Protecting Intellectual Property Rights Will Save Lives Now and in the Future

The Covid-19 pandemic has killed millions of people and imposed enormous economic costs on the world. However, it would have done much more damage without the rapid development of Covid vaccines. The first effective vaccine was developed within nine months of the recognition of the pandemic by BioNTech, a startup based in Mainz, Germany. Recognizing the benefits of a division of labor, small BioNTech partnered with larger Pfizer to take the product to market. The entire process was bottom-up rather than top-down, and it began with research at an obscure start-up that never had before taken a product to market.

In the United States and many other high income countries, a large fraction of the population is now vaccinated. However, in low income countries, especially in Africa and parts of Asia, only small portions of the population have been vaccinated. Many observers now see the major problem related to the pandemic to be getting the vaccine to the vulnerable unvaccinated people. 

A radical proposal has come from groups intending to speed up the delivery of vaccines to the poor countries of the world. The governments of India, South Africa, the head of the World Health Organization and President Joe Biden have proposed that the intellectual property rights of Pfizer/BioNTech and other vaccine developers be suspended. Specifically, they have requested a waiver from the treaty on Trade-Related Aspects of Intellectual Property Rights (TRIPS). The presumption is that new firms will quickly emerge and increase production if they do not have to compensate patent holders.

The proposal to weaken property rights is equivalent to killing the goose that laid the golden egg. Producing a complex vaccine is not simple, and quality is important. Well-known quality problems have occurred at Astra Zeneca and at the Emergent BioSolutions facility in Baltimore that produced the Johnson & Johnson vaccine. Pfizer has said “the company’s vaccine requires 280 components from 86 suppliers in 19 countries, as well as highly specialized equipment and personnel”. Beginning production from scratch would not be easy, rapid, or safe. In addition to the economic arguments against the proposal, Eric Claeys of George Mason University Law School argues that it is a legally flawed request for a waiver from TRIPS.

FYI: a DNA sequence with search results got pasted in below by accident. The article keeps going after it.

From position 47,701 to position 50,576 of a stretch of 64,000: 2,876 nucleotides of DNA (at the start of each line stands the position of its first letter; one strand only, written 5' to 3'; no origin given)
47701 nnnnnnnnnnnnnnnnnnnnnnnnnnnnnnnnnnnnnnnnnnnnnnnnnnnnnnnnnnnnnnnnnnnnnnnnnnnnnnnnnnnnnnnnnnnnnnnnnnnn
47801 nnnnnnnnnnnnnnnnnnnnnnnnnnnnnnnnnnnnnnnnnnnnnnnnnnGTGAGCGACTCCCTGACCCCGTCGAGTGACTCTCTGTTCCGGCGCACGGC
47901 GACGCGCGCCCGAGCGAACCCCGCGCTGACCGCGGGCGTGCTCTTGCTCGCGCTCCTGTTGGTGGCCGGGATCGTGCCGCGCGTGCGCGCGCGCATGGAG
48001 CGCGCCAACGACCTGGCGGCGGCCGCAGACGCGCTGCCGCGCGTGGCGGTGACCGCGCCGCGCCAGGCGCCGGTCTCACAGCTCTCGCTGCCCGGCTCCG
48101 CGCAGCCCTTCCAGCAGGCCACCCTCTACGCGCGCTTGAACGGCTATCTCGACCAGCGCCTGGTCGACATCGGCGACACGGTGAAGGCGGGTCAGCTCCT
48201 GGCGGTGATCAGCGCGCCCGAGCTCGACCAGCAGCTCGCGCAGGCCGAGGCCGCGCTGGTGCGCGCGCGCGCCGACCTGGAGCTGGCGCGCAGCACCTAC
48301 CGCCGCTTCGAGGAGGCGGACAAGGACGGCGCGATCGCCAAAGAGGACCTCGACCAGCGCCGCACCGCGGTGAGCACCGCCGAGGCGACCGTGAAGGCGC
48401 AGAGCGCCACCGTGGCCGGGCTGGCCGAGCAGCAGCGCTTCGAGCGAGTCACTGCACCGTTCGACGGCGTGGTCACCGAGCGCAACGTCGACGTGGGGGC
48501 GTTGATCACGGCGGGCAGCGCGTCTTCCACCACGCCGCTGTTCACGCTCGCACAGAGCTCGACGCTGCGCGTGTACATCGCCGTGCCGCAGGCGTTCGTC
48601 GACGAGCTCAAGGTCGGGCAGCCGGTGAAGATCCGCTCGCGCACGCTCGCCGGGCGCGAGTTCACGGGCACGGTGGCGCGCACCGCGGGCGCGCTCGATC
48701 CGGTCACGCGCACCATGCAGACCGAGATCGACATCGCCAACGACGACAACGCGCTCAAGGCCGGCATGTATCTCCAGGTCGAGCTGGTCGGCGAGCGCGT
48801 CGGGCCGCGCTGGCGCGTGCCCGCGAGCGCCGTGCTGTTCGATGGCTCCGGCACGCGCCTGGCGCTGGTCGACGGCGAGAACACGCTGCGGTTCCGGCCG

The proven expertise of the innovators puts them in strong position to increase high-quality production faster than any new startups. They already have expanded their own production capacity both in the U.S. and abroad and finalized licensing agreements with other companies to produce the approved vaccines under their supervision. 

Suspending property rights would reduce expected future profits, which would reduce current and future production. Weakening property rights would make it more difficult to obtain financing, especially for startups, for research responding to new strains of Covid and for broader research projects, including efforts to address cancer, Alzheimer’s, and other important medical problems.

A more productive reform than weakening property rights would be to remove the substantial barriers to international trade in vaccines. In the United States, both Presidents Trump and Biden have made extensive use of the Defense Production Act of 1950 to block vaccine exports. Other countries also have weaponized vaccine nationalism. India still has not approved the use of the Pfizer/BioNTech vaccine for distribution there.

An international agreement to share vaccines would be useful to both importing and exporting countries. Members of the “Ottawa Group” of 13 WTO members agreed in November 2020 to refrain from imposing export and import limits on trade in therapeutics. Members include the European Union, Canada, Switzerland, and Japan, but the U.S. is conspicuously absent from the Group. Although the U.S. is the largest exporter of medicines, it also is the largest importer. Having secure access to imported medical-related inputs would increase U.S. production of vaccines, and it would contribute to the health of Americans.

The U.S. would benefit from an agreement that limited barriers to trade in medical products, but Presidents would be reluctant to allow exports of vaccines, unless Americans had early access to them. President Biden has said that he would allow vaccine exports after 100% of Americans were vaccinated. That is an unrealistic standard, since a significant fraction of Americans have stated that they do not want to be vaccinated. A workable agreement for free trade in medicine might allow temporary limits on exports, until all Americans had access to the vaccine. Today all Americans can get vaccinated at no cost, in many locations they can get free rides to and from vaccination sites, and they are being paid to get vaccinated in some places. Since Americans now have access to the vaccines at no cost to them, it appears that removing vaccine export restraints would not reduce Americans’ healthcare security. Allowing temporary export restraints as a kind of safety valve could make it easier for Presidents and other political leaders to enter into a medical free trade agreement.

Continued support for intellectual property rights and freer trade in Covid vaccines would save more lives today than suspending patent rights selectively. By rewarding medical research, more lives can be saved in the future.

Thomas J. Grennes is a Research Fellow at the Independent Institute and a Professor of Economics and Agricultural and Resource Economics Emeritus at North Carolina State University. He was also a member of the founding faculty at the Stockholm School of Economics-Riga, in Riga, Latvia.
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